ORMAN: To current conforming rate today which would be about 5 that's a deal. I don't care what anybody says. You either go one way or you go the other. VELSHI: Suze, I appreciate that there is such clarity in this because it has been something that we both have been talking through the week about how we've heard other reporting on this. That's very clear. We're going to come back and talk to you about the tax implications with anything that happens with your mortgage or your credit. This is really important.

Because once this chill raises from the air it is going to be tax time and you need to start thinking about that. Suze it is great to have you in house. Stay with us, Suze is coming back for more. Say it ain't so, why some people are blaming the media, yeah, the media for this economic crises.

(COMMERCIAL BREAK)

VELSHI: The stock market continues its slump reaching lows that haven't been seen for more than six and a half years. Just 15 months ago the Dow was above 14,000, today cut almost in half. This is an economy that is based on people's willingness to spend money and right now people simply aren't willing to spend money. Consumer confidence is lower than it has ever been and that is where legitimate debate about the role of the media comes into play. Some people argue that select media drastically understate the problems facing the economy serving as defective cheerleaders for government and recovery plans.

Others insist some of the media perpetuate the crises while constantly referring to the economy as being in crises. Joining us now our good friend Howard Kurtz, host of CNN's "Reliable Sources" and also the media reporter for the Washington Post as well as Dave Kansas, editor- at-large with "Bylife.com" a personal finance Website and the author of "Wall Street Journal Guide to the End of Wall Street as we know it." Thank you to both of you.

Howard, let's start with you. Suze Orman was just on the show and she was saying that she thinks some of us in the media or people in general have been very hard on people getting bailouts, that we've sort of been singing the tune that people have done the right thing are not getting anything out of this recovery plan and these bailouts and we're blaming the victims. Your thoughts on that.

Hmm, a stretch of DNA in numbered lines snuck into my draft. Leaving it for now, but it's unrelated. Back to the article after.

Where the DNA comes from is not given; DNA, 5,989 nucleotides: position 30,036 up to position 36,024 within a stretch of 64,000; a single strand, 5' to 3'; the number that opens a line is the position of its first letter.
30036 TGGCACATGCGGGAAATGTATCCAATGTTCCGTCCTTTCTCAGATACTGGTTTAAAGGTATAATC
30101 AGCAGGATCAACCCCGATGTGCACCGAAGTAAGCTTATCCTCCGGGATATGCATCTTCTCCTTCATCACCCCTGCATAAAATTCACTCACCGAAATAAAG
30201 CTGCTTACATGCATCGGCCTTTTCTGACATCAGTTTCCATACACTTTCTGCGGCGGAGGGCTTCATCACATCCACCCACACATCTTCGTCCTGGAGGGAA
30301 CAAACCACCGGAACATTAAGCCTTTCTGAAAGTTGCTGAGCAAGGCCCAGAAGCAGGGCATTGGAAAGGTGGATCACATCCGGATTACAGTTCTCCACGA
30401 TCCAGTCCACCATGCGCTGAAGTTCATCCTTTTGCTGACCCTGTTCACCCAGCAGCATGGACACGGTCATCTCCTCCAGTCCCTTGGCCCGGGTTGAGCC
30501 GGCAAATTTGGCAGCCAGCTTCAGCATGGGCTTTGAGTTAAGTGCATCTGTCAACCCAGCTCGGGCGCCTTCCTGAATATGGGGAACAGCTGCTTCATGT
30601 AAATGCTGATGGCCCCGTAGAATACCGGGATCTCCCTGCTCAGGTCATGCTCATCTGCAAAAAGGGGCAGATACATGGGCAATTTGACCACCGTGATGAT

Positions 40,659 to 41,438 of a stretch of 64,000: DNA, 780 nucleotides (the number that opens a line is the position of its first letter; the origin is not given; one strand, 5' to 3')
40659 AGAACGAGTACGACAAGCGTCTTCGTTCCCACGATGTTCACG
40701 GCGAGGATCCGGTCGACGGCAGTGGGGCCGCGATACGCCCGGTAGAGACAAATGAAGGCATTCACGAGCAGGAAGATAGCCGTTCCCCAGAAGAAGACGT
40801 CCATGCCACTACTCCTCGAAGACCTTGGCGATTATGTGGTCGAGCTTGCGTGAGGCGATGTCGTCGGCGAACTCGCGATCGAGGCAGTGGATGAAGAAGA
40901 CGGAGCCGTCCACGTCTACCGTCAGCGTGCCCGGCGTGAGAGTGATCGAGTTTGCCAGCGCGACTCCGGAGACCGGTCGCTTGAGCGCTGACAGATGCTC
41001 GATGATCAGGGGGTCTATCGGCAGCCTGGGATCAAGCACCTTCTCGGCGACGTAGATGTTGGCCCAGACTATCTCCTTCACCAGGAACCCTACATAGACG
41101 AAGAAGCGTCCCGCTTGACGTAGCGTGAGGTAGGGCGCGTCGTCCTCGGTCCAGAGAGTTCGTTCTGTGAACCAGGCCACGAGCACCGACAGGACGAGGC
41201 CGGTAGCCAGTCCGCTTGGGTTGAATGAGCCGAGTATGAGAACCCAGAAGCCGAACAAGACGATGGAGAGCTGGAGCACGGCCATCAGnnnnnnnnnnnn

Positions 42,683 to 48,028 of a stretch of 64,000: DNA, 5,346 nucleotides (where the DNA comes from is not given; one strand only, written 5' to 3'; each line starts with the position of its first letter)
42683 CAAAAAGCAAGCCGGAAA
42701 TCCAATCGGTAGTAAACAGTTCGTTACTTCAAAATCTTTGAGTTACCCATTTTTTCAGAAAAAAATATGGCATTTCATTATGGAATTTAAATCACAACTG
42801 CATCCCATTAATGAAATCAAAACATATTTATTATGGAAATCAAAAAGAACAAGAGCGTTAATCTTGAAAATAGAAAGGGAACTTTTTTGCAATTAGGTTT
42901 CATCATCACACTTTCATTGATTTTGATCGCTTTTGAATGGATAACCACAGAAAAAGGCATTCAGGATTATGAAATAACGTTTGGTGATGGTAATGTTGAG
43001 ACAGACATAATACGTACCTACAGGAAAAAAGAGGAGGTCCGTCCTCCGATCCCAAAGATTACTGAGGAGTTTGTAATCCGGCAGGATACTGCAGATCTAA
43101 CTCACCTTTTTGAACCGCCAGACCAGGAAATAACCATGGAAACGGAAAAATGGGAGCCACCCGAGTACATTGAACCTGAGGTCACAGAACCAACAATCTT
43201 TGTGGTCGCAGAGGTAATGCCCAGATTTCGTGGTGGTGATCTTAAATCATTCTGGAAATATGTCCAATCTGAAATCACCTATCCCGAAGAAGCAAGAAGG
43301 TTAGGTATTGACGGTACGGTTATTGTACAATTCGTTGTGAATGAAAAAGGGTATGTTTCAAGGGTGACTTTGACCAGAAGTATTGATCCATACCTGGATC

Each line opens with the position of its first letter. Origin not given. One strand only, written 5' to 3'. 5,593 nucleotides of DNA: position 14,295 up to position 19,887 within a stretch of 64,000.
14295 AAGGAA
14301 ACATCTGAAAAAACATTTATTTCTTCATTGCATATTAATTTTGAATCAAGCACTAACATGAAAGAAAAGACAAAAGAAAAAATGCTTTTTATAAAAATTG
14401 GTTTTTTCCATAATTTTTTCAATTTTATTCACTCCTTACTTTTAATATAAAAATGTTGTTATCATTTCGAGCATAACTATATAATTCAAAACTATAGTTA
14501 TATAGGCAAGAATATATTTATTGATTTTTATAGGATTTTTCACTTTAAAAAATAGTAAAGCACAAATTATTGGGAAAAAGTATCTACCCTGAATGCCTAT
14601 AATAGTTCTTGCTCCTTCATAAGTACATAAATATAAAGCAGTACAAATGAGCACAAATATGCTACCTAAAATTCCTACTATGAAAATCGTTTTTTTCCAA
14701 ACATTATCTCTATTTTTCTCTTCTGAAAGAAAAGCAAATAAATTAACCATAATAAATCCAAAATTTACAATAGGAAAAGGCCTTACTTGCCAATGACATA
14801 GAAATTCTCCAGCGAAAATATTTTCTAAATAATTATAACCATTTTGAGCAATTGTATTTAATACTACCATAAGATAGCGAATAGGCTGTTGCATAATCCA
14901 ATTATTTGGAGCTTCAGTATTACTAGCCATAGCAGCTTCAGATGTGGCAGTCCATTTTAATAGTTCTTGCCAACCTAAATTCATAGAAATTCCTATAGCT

HOWARD KURTZ, REPORTER, "WASHINGTON POST:" I don't think we've been too hard at all. Any company, for example, that takes federal money has got to change the way it does business and so when we focus on things like huge bonuses for executives and corporate jets and all of that, this is not just because we're trying to take potshots at these mega corporations and it's because they are now taking our money as part of the bailout and it's fair for the media to point out that the rules of the game at this point have to change.

VELSHI: Particularly when people own so much of these company, Dave Kansas, how do you think we've done? What marks do you give the media for the job its done covering the financial crises?

DAVE KANSAS, EDITOR AT LARGE: In terms of covering the crises as it exists and looking back at how it unfolded I think it's done a pretty good job. I think where you can have some criticism is how good a job did it do anticipating how all these complicated real estate-related investments might spin out of control? There wasn't enough written about that and it wasn't well understood enough because it was outside of the standard stock market type of chatter. And how good a job was done in that space I think is a good question.